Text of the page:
Lunenburg Christmas tree growers are reporting massive crop damage after the late Spring freeze that blanketed the province overnight on June 4.
According to Angus Bonnyman, Executive Director of the Christmas Tree Council of Nova Scotia, "the Lunenburg County area has been hardest hit with the freeze and frosts that followed it."
As Christmas tree growers assessed their crops in the days and weeks following the freeze growers have reported to the council that upwards of 50 per cent of the province's total production has been damaged.
Mike Keddy, President of the Christmas Tree Council of Nova Scotia, said that Lunenburg and Queens growers represent about 65 per cent of Nova Scotia's Christmas trees.
"We ship slightly over one million trees, so using that percentage that equals about 600,000 to 700,000 trees that will not be a part of this year's crop."
Because Christmas trees take eight to 10 years to be ready for market the council says that damage to trees, especially young ones, will continue to ripple through the industry over the next few years.
Keddy said that the freeze came at "a really unfortunate time for the industry."
"Growers have been dealing with a decade long depression in prices caused by oversupply. Trees were being sold near or below the cost of production," said Keddy.
He said that things were finally looking up for growers as the market has gained strength and prices were trending upwards.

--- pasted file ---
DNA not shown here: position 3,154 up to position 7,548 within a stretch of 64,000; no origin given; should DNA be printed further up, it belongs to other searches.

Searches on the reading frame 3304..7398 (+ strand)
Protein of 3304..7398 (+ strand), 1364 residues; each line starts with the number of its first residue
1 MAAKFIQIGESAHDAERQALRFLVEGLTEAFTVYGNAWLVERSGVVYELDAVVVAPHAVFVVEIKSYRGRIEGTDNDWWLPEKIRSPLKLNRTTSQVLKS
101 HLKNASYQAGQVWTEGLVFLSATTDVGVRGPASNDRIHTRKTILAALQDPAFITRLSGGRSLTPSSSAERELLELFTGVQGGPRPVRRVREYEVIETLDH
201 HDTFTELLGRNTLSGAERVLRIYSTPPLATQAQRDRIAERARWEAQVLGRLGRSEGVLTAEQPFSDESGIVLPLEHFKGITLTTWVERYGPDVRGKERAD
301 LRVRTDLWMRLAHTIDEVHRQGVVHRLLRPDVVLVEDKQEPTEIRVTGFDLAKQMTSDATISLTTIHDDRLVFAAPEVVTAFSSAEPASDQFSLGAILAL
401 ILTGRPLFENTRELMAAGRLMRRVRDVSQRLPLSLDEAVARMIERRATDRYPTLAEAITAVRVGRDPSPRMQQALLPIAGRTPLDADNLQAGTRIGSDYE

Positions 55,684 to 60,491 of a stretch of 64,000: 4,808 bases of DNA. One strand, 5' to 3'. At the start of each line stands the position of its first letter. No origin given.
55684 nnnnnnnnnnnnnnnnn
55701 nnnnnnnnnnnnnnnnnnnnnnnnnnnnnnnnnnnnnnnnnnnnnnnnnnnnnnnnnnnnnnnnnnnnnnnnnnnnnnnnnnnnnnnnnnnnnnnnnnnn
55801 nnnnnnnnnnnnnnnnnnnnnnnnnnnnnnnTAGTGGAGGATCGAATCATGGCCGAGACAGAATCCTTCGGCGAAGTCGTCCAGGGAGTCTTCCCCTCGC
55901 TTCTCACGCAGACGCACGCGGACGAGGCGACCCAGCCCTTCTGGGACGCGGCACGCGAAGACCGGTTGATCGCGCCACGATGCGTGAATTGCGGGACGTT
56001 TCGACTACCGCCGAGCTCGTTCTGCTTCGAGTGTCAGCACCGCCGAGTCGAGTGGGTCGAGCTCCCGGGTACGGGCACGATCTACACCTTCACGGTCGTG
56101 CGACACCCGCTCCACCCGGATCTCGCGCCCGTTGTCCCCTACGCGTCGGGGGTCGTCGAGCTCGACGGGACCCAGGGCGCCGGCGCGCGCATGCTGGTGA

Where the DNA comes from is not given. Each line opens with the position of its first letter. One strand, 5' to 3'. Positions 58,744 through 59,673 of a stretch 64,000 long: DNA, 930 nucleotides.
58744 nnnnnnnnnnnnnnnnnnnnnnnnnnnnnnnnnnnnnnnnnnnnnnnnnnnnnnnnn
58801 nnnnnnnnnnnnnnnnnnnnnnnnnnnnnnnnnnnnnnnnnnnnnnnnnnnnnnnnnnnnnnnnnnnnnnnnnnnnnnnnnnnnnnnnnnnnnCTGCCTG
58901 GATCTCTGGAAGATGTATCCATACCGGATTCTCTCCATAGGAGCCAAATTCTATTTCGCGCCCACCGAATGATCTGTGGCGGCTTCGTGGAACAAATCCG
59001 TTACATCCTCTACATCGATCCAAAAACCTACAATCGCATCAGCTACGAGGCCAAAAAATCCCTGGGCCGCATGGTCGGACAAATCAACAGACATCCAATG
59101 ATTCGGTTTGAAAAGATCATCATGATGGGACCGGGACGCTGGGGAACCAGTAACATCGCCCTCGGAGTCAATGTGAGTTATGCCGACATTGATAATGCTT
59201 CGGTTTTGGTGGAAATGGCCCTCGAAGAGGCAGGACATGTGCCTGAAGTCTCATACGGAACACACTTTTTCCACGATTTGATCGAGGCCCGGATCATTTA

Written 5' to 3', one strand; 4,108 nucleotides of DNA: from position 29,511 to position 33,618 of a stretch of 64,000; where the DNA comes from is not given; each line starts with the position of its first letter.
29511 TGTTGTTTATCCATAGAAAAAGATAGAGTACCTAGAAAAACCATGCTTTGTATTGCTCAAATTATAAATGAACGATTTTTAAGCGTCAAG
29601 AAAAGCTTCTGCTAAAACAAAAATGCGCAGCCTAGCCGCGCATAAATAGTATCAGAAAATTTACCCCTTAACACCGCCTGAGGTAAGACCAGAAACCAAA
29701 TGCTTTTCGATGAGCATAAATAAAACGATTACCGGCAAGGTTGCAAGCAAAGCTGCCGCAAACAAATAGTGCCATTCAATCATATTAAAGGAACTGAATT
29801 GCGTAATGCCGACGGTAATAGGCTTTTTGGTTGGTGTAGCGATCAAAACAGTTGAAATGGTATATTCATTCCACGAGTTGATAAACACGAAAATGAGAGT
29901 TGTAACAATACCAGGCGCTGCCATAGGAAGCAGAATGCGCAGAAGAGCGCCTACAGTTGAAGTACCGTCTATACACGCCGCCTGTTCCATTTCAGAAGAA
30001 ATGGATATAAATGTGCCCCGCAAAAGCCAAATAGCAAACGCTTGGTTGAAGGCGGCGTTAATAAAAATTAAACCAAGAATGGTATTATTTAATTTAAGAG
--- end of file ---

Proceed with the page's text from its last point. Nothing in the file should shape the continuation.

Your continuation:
Fred Eidt of Gryphon Hill Farms said that nearly all of the trees on his lot in New Germany – "roughly 2,000 trees – have some frost kill on it." His lot near Blockhouse fared better, but "any trees that were down in the drumlin were damaged. The trees at higher elevations did okay."
Tom Ernst of T. Ernst Forest Products in Mahone Bay told LighthouseNow that 34 to 35 per cent of his 9,000 trees "are damaged in one sense or the other."
Both Eidt and Ernst said that it is far too soon to know if the trees will heal and recover. They both expect that some of their trees will bounce back, but that the damage will most certainly reduce the quality of the trees, which will cut into the price they can charge at Christmas time.
Keddy said that growers now facing another three to four years of uncertain or depressed prices will force some to make hard decisions as to whether they continue to operate or close-up shop.
Keddy noted that some preliminary discussions have been started with local MLAs about the possibility of developing a financial assistance program to help growers. "It's very early in the process and because we don't yet have a firm idea of what the financial cost will be we need to be patient; but, we've opened those lines of communication."
Consumers likely won't notice any substantial rises in the cost of Christmas Trees come December.
"The growers are going to have to absorb those losses, too," said Keddy.